Shares of Samsung BioLogics fell 4 percent as officials from Samsung BioLogics and the Financial Services Commission (FSC) met Thursday to review BioLogics’ alleged window dressing.
Shares of Samsung Biologics fell 3.86 percent from the day prior on the KOSPI to stand at 398,000 won per share at closing.
Prices of its stocks rose for two consecutive days starting Tuesday and began falling Thursday ahead of the review meeting where both the FSC and Samsung BioLogics would clash over the charges of alleged accounting irregularities.
At the center of the debate lies the question of whether Samsung BioLogics had inflated the value of its subsidiary Samsung Bioepis in 2015 when Samsung was considering its initial public offering on the NASDAQ.
Back then, the U.S. biotechnology firm Biogen had the opportunity to exercise a call option that would increase its holdings in Bioepis to a 49.9 percent stake. At the time, BioLogics held a majority 91.2 percent stake in Bioepis, and Biogen claimed the remaining 8.8 percent.
Samsung BioLogics – expecting Biogen to exercise the call option – went on to list Bioepis as an affiliate instead of a subsidiary. Affiliates refer to companies where the parent only holds a minority stake whereas subsidiaries are companies whose parent is a majority shareholder.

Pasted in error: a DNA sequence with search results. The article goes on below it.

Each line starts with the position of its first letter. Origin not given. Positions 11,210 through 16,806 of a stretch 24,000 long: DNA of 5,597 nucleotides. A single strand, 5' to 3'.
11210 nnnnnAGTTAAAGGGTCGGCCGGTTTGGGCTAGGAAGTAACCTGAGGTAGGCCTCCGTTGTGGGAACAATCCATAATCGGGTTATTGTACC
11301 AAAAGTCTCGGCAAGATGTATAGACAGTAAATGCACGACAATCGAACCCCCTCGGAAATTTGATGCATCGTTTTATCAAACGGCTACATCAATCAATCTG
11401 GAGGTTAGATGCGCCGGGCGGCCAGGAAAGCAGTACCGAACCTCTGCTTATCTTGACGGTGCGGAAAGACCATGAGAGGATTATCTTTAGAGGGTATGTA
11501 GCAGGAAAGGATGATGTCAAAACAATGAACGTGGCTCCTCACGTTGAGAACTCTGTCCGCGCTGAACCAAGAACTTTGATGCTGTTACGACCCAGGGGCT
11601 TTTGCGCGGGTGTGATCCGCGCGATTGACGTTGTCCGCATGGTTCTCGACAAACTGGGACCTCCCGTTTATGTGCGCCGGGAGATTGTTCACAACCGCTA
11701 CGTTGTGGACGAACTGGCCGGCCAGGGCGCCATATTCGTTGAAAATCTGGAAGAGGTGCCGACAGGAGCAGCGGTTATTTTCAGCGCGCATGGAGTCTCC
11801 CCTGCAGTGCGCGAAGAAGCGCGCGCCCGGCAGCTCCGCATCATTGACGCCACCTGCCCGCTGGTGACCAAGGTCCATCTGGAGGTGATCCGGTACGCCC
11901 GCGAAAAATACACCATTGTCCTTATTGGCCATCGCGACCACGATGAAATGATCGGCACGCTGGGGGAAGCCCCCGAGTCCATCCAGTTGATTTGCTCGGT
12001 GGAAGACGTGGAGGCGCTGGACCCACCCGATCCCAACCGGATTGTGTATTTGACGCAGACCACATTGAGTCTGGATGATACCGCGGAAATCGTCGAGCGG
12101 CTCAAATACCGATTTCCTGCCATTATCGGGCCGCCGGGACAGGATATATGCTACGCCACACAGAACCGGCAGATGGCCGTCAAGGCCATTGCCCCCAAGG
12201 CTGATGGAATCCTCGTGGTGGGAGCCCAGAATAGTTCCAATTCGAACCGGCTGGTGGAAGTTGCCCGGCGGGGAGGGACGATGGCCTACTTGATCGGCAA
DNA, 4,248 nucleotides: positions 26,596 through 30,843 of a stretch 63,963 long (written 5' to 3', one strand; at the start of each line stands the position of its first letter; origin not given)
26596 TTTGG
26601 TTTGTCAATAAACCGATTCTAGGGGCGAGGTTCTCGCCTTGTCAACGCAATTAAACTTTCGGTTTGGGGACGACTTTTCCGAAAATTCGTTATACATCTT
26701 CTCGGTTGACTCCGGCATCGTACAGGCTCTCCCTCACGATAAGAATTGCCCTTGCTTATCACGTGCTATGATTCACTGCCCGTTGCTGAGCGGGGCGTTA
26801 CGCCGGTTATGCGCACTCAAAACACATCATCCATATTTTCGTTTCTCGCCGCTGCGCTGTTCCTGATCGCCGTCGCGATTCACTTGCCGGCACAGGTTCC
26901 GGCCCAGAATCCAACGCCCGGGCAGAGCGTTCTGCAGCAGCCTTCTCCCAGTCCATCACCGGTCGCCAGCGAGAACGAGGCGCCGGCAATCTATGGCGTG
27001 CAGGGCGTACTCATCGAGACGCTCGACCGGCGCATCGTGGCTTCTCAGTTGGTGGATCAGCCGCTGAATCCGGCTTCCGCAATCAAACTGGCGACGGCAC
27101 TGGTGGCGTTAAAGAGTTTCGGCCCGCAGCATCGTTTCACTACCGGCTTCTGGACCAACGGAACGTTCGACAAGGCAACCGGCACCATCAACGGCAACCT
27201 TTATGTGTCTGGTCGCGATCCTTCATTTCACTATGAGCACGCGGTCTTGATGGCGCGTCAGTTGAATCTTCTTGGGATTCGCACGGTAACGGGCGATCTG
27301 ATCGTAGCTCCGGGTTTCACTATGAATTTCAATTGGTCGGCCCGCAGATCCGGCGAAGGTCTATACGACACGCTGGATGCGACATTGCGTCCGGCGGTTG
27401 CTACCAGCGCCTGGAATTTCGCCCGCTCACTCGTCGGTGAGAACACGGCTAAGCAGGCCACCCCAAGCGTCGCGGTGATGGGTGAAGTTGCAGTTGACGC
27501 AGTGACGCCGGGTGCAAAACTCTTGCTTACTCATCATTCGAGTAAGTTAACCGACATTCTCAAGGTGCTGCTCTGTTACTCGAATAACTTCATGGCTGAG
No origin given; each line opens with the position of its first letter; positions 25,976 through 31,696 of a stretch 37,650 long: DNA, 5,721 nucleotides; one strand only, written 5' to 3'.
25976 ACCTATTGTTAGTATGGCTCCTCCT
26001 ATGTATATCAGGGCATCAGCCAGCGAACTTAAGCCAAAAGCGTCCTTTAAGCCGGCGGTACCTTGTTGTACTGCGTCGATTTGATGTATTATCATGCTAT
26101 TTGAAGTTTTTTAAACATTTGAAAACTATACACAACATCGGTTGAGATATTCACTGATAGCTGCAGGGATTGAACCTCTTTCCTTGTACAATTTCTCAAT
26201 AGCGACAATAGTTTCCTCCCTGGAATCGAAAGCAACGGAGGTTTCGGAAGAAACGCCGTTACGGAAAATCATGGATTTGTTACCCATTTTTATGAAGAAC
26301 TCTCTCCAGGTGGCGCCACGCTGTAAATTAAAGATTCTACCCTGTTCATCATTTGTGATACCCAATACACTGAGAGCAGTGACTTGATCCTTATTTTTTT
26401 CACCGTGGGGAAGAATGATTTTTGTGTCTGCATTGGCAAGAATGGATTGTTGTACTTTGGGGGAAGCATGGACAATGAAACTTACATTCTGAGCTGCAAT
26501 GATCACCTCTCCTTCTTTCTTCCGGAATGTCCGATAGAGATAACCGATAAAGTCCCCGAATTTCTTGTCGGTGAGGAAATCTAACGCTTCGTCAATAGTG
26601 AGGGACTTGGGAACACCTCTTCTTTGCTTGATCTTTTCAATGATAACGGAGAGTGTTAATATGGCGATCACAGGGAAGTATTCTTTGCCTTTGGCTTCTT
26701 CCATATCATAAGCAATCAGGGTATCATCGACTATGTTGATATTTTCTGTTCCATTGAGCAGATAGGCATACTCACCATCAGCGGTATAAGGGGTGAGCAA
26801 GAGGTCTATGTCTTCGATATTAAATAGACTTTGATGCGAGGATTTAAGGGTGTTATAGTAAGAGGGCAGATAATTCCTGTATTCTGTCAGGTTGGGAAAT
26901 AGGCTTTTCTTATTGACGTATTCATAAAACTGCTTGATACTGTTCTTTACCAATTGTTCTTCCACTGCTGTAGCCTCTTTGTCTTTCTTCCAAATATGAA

BioLogics then switched over to reflecting Bioepis at fair market value instead of book value, swinging its net losses to a net profit of 1.9 trillion won ($1.77 billion) right before the IPO on the NASDAQ.
The criticism of accounting fraud levied by Financial Supervisory Service (FSS) against BioLogics is in part due to how the firm turned a net profit of 1.9 trillion won in 2015 considering Bioepis had reported losses for four consecutive years.
The FSS also argued that BioLogics should have listed Bioepis as an affiliate when it entered into a call option contract with Biogen in 2012 or after Biogen exercised its call option considering the call option contract ends in June.
Critics have pointed out that BioLogics lacked transparency in the process and misled investors.
Samsung BioLogics said that it would actively face the high-level officials of the FSC Thursday to clarify the controversy surrounding the allegations of window dressing. Earlier this month, officials of BioLogics said it had not committed any accounting irregularities.
“Our company did not violate any accounting regulations as it applied the International Financial Reporting Standards (IFRS) after consulting with outside experts,” a Samsung executive said.
“To classify as accounting fraud, we would have had to reap benefits from the accounting violations, but we did not,” added Shim Byung-hwa, Samsung BioLogics business innovation team leader.
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